At the end of April, the graduating seniors in the Penn Department of Bioengineering‘s B.S.E. (Bachelor of Science in Engineering) program presented their Senior Design projects. Developed over the course of their final two semesters in the undergraduate program, these projects are developed in teams of three or four as the students are guided through choosing and understanding an impactful biomedical problem, defining the characteristics of a successful design solution to eliminate or mitigate a problem or fulfill a need, identifying constraints, and creatively developing potential design solutions. Over the course of two days, the students then present their projects to faculty and students from across the Penn Engineering community.
Congrats to all of our graduating students on their innovative projects. Check out some photos from the 2019 BE Senior Design presentations and read the full list of this year’s abstracts below.
Group A: BreatheSmart
Caroline Atkinson, Sarah Cai, Rebecca Kellner, Harrison Troché
In the United States, more than 51 million people have been diagnosed with either asthma or chronic obstructive pulmonary disorder (COPD) as of 2016. These conditions result in swelling of the airways, making it difficult to breathe, but the symptoms are commonly managed through the use of a pressurized metered dose inhaler (pMDI), which dispenses aerosolized medication to the lungs, and are currently used by 78% of asthma patients in the US. However, a recent study showed up to 90% of pMDI users incorrectly use their inhalers, reducing the efficacy of medication . Our solution guides patients through the proper technique for using inhalers while providing real-time feedback so patients can correct their technique. This was accomplished by tracking flow rate data converted from a pressure sensor and a smartphone app that provides real-time visual feedback to the user. We were successful in our four design goals as the final device is: (1) lightweight and compact (78 grams with inhaler and 2.5”x1.5”x3.5”), (2) accurate in flow rate measurements (±8.7% error), (3) easy-to-use, with 95% of users surveyed able to use the app successfully without assistance (n=20), and (4) low cost, with the total cost being $76. To improve the design, we will improve accuracy and compactness, and reduce cost. Some ways this could be achieved are through the use of a smaller, custom microcontroller, and a more sensitive pressure sensor. Next steps would include a clinical trial to demonstrate the effectiveness of our device.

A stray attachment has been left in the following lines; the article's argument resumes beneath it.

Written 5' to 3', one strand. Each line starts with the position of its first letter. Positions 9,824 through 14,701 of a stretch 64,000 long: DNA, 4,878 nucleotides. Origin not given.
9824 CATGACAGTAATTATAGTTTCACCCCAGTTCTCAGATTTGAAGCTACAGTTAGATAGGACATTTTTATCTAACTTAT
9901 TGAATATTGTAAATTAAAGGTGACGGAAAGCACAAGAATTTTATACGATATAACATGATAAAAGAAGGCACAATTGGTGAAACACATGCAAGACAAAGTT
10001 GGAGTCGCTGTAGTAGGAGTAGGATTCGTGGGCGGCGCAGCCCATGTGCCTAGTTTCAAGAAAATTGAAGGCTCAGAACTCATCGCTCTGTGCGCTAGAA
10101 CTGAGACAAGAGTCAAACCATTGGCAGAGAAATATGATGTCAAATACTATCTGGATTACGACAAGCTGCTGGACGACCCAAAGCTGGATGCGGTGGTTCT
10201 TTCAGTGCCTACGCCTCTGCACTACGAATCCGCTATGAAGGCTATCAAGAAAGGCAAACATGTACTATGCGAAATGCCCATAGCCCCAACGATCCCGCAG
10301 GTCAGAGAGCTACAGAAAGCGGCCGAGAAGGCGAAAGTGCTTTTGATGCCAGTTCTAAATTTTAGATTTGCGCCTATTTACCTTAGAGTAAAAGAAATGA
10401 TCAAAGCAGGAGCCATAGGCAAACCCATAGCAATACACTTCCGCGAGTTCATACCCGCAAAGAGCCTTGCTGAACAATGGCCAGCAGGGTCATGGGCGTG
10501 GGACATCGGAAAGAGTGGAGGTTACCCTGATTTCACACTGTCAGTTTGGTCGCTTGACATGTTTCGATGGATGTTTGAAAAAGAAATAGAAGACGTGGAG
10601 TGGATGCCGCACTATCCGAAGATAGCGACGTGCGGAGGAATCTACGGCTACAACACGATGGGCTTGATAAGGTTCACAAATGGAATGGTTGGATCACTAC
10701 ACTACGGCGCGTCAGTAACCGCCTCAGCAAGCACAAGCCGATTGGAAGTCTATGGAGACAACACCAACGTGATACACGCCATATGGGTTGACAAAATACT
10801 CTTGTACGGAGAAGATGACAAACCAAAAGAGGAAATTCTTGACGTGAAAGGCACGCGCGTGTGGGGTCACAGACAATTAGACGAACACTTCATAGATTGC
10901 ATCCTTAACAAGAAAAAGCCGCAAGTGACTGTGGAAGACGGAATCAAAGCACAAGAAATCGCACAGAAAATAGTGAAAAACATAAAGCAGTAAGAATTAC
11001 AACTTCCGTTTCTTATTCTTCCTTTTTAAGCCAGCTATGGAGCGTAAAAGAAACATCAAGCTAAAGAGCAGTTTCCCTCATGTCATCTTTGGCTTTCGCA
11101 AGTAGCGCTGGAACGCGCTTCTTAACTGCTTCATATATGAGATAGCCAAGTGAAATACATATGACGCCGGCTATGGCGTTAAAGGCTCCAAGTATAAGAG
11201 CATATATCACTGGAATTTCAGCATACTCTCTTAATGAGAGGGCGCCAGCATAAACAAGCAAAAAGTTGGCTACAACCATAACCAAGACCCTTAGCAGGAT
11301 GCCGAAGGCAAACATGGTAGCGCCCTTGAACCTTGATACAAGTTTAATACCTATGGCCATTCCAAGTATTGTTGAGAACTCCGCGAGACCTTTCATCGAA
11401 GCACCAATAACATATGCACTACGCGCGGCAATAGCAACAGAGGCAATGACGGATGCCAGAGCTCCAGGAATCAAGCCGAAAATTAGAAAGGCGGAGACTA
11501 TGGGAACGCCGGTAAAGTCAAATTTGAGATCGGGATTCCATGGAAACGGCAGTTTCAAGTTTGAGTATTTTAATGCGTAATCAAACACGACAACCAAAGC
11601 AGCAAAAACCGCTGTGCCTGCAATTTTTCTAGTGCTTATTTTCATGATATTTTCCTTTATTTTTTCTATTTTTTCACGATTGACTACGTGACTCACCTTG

Group B: RIPT
Toren Arginteanu, Anna Mujica, Justin Mills, Kayla Prezelski